Related: Congress Changes DTV 'Hard Date' to June 12
Within minutes of the House's passage of a bill to move the DTV transition date from Feb.17 to June 12, reaction was coming in from broadcasters, regulators and legislators.
"The passage of this bipartisan legislation means that millions of Americans will have the time they need to prepare for the conversion," said White House spokesperson Amy Brundage. "We will continue to work with Congress to improve the information and assistance available to American consumers in advance of June 12, especially those in the most vulnerable communities."
"The legislation passed by Congress provides more time for Americans to prepare for the DTV transition and will allow more time for the government to fix the coupon program. We appreciate members of Congress for their leadership and swift action in ensuring viewers get continued access to free, over-the-air television," said National Association of Broadcasters President David Rehr in a statement. "America's broadcasters, which have spent the past decade preparing for this historic transition, are ready to make a successful switch."
Adding his congratulations was bill supporter Sen. Herb Kohl (D-WI), chairman of the Senate Special Committee on Aging. "Less than a month out, we have over two million households still waiting for their coupons and millions more with expired coupons in hand," said Chairman Kohl. "I am relieved that both chambers of Congress have passed this vital legislation so that seniors and many other Americans aren't left in the dark."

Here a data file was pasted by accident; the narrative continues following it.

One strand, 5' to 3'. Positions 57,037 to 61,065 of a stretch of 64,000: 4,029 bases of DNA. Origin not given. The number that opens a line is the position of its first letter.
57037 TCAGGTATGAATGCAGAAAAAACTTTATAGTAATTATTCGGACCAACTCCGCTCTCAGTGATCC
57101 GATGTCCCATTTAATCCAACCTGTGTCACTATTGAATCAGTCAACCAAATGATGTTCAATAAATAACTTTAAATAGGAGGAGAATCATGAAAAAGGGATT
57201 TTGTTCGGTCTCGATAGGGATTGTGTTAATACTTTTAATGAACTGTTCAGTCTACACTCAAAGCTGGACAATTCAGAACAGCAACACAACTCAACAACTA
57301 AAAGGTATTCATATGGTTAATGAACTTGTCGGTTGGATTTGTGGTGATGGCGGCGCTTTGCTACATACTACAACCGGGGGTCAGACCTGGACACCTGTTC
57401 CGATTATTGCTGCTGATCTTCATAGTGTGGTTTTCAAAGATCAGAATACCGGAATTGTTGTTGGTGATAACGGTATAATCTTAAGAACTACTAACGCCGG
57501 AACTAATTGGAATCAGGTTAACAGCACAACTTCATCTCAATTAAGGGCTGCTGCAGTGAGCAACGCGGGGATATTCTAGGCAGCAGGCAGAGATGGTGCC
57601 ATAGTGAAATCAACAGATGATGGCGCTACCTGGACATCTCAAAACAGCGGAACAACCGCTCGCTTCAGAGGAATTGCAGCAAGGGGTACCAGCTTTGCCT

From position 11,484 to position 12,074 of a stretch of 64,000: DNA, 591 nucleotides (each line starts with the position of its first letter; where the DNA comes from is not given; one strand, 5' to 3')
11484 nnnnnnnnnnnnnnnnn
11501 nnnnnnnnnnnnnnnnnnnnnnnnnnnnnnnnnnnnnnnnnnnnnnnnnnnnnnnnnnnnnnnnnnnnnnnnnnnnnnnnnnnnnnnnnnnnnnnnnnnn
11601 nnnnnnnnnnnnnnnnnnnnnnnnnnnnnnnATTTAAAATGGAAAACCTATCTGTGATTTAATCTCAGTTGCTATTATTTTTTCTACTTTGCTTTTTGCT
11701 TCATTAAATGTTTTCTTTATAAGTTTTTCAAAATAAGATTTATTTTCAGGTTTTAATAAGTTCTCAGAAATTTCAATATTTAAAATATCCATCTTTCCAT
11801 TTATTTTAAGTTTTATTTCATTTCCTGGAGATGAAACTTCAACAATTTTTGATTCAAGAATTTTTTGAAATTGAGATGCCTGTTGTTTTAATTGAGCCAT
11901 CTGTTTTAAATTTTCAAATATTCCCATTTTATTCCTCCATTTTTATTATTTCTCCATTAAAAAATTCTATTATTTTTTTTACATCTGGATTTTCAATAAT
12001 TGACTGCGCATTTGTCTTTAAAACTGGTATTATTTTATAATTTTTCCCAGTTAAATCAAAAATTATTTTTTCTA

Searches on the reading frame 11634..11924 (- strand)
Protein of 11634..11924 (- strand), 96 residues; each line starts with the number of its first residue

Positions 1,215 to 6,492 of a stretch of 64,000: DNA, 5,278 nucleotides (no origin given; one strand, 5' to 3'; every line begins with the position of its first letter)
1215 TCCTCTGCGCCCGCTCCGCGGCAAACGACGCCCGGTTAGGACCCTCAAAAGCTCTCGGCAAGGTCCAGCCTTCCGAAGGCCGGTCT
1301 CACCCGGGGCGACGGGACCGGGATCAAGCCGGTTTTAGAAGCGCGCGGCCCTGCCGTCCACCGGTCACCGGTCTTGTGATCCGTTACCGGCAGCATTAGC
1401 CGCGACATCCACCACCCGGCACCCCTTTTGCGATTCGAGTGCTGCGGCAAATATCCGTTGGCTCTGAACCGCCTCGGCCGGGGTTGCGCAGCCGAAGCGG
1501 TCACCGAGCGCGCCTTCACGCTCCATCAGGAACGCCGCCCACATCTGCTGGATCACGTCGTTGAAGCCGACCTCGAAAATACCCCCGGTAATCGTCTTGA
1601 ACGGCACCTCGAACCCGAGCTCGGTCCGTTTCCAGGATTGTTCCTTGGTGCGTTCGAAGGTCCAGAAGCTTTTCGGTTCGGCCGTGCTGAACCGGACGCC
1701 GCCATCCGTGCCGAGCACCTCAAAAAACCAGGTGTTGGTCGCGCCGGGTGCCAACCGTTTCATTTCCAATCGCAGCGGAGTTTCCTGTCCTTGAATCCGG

While seniors are one of the target populations for special help with the transition, Nielsen surveys have shown that the 55-plus demo is actually more ready for the transition than younger demos, a point made by Republican Rep. Marsha Blackburn of Tennessee during debate on the bill's passage Wednesday.
And this from Senator John Kerry (D-MA) one of the bill's co-sponsors in the Senate:
""We've got to make sure the transition to digital television is done in a way that protects consumers," said Kerry. "A short delay will give us time to work through the problems left by the Bush Administration and help ensure the transition goes as smoothly as possible without disrupting critical services such as emergency broadcasting announcements. I'm glad my colleagues in Congress and President Obama agreed that a delay was necessary and took action to protect the millions of consumers at risk of losing their television signal."
Also on the bill's welcoming committee was acting FCC Chairman Michael Copps: "I welcome Congressional passage of the DTV Delay Act," he said in a statement. "It has long been clear to me--and it's even clearer since I became Acting FCC Chairman two weeks ago--that the country is not prepared to undertake a nationwide transition in twelve days without unacceptably high consumer dislocation.
"The additional four months provided by the law affords urgently-needed time for a more phased transition, including a consumer-friendly converter box coupon program, stepped-up consumer outreach and support--particularly for vulnerable populations--and dealing with coverage, antenna and reception issues that went too long unaddressed.
"We've got a lot of work to do, but thanks to great leadership in the Senate and House of Representatives, we now have an opportunity to do it better."
Fellow Democratic FCC Commissioner Jonathan Adelstein was happy with the decision.
"I applaud the action by Congress to give us more time to get the digital TV transition right," he said. "We remain far from ready, despite the heroic efforts of FCC staff, performing under great odds and inadequate leadership. As I've said before, this national transition has been mismanaged and plagued by the lack of a coherent and coordinated strategy.